Monitoring Corps Projects With Web Cameras (Ice Engineering. Number 35, September 2002)
COLD REGIONS RESEARCH AND ENGINEERING LAB HANOVER NH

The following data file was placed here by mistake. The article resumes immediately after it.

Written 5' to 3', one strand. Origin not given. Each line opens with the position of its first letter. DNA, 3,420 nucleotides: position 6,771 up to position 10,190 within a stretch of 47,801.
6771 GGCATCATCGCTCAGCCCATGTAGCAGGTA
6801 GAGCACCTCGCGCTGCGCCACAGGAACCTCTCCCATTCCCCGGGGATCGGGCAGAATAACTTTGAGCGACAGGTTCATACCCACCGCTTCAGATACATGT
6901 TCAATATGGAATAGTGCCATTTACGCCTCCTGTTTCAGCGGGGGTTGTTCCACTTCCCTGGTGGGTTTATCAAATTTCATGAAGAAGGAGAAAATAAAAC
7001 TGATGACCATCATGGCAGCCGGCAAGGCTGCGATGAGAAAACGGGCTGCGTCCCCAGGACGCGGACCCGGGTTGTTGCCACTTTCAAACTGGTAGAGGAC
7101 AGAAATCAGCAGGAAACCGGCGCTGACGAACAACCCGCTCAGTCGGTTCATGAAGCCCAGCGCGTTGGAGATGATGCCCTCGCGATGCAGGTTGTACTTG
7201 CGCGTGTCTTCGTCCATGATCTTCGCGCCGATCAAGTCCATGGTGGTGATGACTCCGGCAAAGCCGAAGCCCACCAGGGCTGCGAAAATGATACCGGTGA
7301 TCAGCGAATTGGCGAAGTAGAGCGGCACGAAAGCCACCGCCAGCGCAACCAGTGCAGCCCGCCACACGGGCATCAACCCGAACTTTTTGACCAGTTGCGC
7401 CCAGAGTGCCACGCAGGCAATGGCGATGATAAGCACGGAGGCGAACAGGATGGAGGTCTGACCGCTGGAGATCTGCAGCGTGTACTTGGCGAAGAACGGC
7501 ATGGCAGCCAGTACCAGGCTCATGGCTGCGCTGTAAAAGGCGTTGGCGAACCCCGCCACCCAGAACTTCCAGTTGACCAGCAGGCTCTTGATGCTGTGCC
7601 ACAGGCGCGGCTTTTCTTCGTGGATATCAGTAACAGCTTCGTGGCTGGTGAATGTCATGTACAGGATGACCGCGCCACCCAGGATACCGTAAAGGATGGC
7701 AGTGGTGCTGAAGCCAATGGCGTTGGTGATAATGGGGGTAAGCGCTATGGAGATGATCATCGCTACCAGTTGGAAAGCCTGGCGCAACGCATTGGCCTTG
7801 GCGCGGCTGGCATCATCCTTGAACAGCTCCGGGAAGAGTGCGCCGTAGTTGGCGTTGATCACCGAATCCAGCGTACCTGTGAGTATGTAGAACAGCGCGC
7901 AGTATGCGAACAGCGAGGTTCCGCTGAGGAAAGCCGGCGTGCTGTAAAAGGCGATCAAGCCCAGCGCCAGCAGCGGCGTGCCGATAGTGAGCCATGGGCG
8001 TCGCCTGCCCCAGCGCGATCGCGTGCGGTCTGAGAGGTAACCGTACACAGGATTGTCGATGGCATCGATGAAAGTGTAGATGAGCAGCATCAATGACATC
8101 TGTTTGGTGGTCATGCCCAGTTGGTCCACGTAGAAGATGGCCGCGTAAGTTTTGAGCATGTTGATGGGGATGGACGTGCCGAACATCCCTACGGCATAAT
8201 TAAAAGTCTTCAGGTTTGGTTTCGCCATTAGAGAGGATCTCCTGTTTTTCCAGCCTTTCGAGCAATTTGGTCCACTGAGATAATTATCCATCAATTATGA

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Many Corps projects need monitoring and inspection at regular intervals, if not continuously, to track progress, to assess evolving conditions, or to anticipate undesirable events. Examples of possible uses include observation of riverbank erosion, construction sites, demonstration sites, and machine operation, as well as hydro-meteorological documentation of field sites, monitoring of endangered species, and especially now increased security. Physical monitoring can drain personnel and equipment resources, especially if the site is remote, and important events may be missed because of unfortunate timing. Photographs documenting site conditions are often requested by more than one person or agency. In some instances, a remote camera image may be preferred over a personal site visit, e.g., when monitoring endangered species. The Internet provides a convenient way to access images from Web cameras. The basic setup for a Web camera is a digital camera and telephone modem or cell phone, positioned to obtain images of the site being monitored Fig. 1. Many commercial sources offer off-the-shelf cameras of many sizes and lens configurations, with transmission and retrieval options. Cameras can be color, black and white, low light, or infrared. With proper site connections and equipment, pan-tilt-zoom cameras can be programmed to automatically or manually acquire wideangle overview images, pan in different directions, and zoom in for detailed images. Web camera images can be stored on a hard disk in an on-site computer for later retrieval, a convenient option for remote sites.